Ancient Egyptians believed that when a person died, the spiritual body sought out an afterlife. But, entry was not a guarantee. A perilous journey through the underworld was required before an an individual could reach Osiris (the god of the deceased) and the Hall of Final Judgement. Relatives of the dead and embalmers did all that they could to help ensure that their loved one may reach a happy destination in the afterlife, and many of these practices and beliefs were written and edited in the Book of the Dead, likely around the 16th century BCE.

[Related: It may be time for museums to return Egyptian mummies to their coffins.]

Thousands of years later, scientists are still unwrapping the details of these burial practices. A study published January 24 in the journal Frontiers in Medicine describes how a team Egypt used computerized tomography (CT) to “digitally unwrap” the intact, never-opened mummy of a 2,300-year-old teenage boy from a high socioeconomic class that was buried with at least 49 amulets. The discovery is shedding light into mummification procedures and the importance of grave ornaments during Egypt’s Ptolemaic period (from 305 to 30 BCE).

The “Golden boy,” mummy was found in 1916 at a cemetery in Nag el-Hassay in southern Egypt that was used between approximately 332 and 30 BCE. The mummy features many examples of ancient Egyptian beliefs about life after death. He was armed with no fewer than 49 amulets of 21 types to promote the resurrection of his body, wore sandals as a symbol of purity, and had meaningful ferns wrapped around his body.

Archaeology photo
Amulets were placed on or inside the mummy in three columns. CREDIT: SN Saleem, SA Seddik, M el-Halwagy.

“Here we show that this mummy’s body was extensively decorated with 49 amulets, beautifully stylized in a unique arrangement of three columns between the folds of the wrappings and inside the mummy’s body cavity. These include the Eye of Horus, the scarab, the akhet amulet of the horizon, the placenta, the Knot of Isis, and others. Many were made of gold, while some were made of semiprecious stones, fired clay, or faience. Their purpose was to protect the body and give it vitality in the afterlife,” said Sahar Saleem, a co-author and a professor at the Faculty of Medicine of Cairo University, Egypt, in a statement.

The amulets represent a wide range of Egyptian beliefs about death and the afterlife. Someone placed a golden tongue leaf inside the mouth to ensure that he could speak in the afterlife, while the two-finger amulet placed beside his penis was added to protect the embalming incision. An Isis Knot called on Isis, the power of the goddess of healing and magic, to protect the body. Additionally, a right-angle amulet was included to bring balance and leveling and double falcon and ostrich plumes represented the duality of a person’s spiritual and material life.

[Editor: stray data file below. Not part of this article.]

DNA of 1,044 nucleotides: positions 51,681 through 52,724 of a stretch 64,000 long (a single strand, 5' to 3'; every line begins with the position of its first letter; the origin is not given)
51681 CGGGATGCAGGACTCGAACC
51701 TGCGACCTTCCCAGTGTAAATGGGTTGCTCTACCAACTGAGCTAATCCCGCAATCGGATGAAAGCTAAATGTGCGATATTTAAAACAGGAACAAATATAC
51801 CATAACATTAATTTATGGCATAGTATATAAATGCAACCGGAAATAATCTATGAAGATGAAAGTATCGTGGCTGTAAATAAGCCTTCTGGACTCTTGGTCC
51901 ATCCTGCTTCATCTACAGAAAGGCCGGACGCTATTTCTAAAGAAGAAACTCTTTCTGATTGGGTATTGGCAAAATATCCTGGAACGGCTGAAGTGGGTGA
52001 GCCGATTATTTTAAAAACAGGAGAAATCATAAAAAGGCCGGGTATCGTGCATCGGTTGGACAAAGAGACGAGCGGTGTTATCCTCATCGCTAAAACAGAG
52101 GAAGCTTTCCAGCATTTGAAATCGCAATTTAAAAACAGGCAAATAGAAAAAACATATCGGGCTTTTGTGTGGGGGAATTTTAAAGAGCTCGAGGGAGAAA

The mummy was laid inside two coffins. The outer coffin had a Greek inscription and the inner was wooden sarcophagus. He also wore a a gilded head mask, a chest covering on the front of the torso, and a pair of sandals. “The sandals were probably meant to enable the boy to walk out of the coffin. According to the ancient Egyptians’ ritual Book of The Dead, the deceased had to wear white sandals to be pious and clean before reciting its verses,” said Saleem.

Archaeology photo
The mummy was digitally unwrapped in four stages. CREDIT: SN Saleem, SA Seddik, M el-Halwagy.

CT scans revealed that the the boy was uncircumcised, about four feet tall, but didn’t reveal any known cause of death other than something natural. The team estimates that he was between 14 and 15 years-old from the amount of bone fusion and the lack of wisdom teeth. His mouth also didn’t have any evidence of tooth loss, dental caries, or periodontal disease.

[Related: Egypt is reclaiming its mummies and its past.]

The mummy’s outer surface also had symbolic ferns woven around it. “Ancient Egyptians were fascinated by plants and flowers and believed they possessed sacred and symbolic effects. Bouquets of plants and flowers were placed beside the deceased at the time of burial: this was done for example with the mummies of the New Kingdom kings Ahmose, Amenhotep I, and Ramesses the Great. The deceased was also offered plants in each visit to the dead during feasts,” said Saleem.

His heart, which was believed to be a person’s center of intelligence and being, remained in tact, but the rest of the organs had been removed through an incision and the brain was removed through the nose and replaced with resin.

Inside the mummy’s thoracic cavity (which contains the heart and lungs), the researches found an amulet of a golden scarab beetle. The team 3D printed a replica version of the amulet for display and study.

“The heart scarab is mentioned in chapter 30 of the Book of the Dead: it was important in the afterlife during judging the deceased and weighing of the heart against the feather of the goddess Maat. The heart scarab silenced the heart on Judgement Day, so as not to bear witness against the deceased. It was placed inside the torso cavity during mummification to substitute for the heart if the body was ever deprived of this organ,” said Saleem.

The management team at The Egyptian Museum has sinced moved the mummy to their main exhibition hall under the nickname “Golden boy.”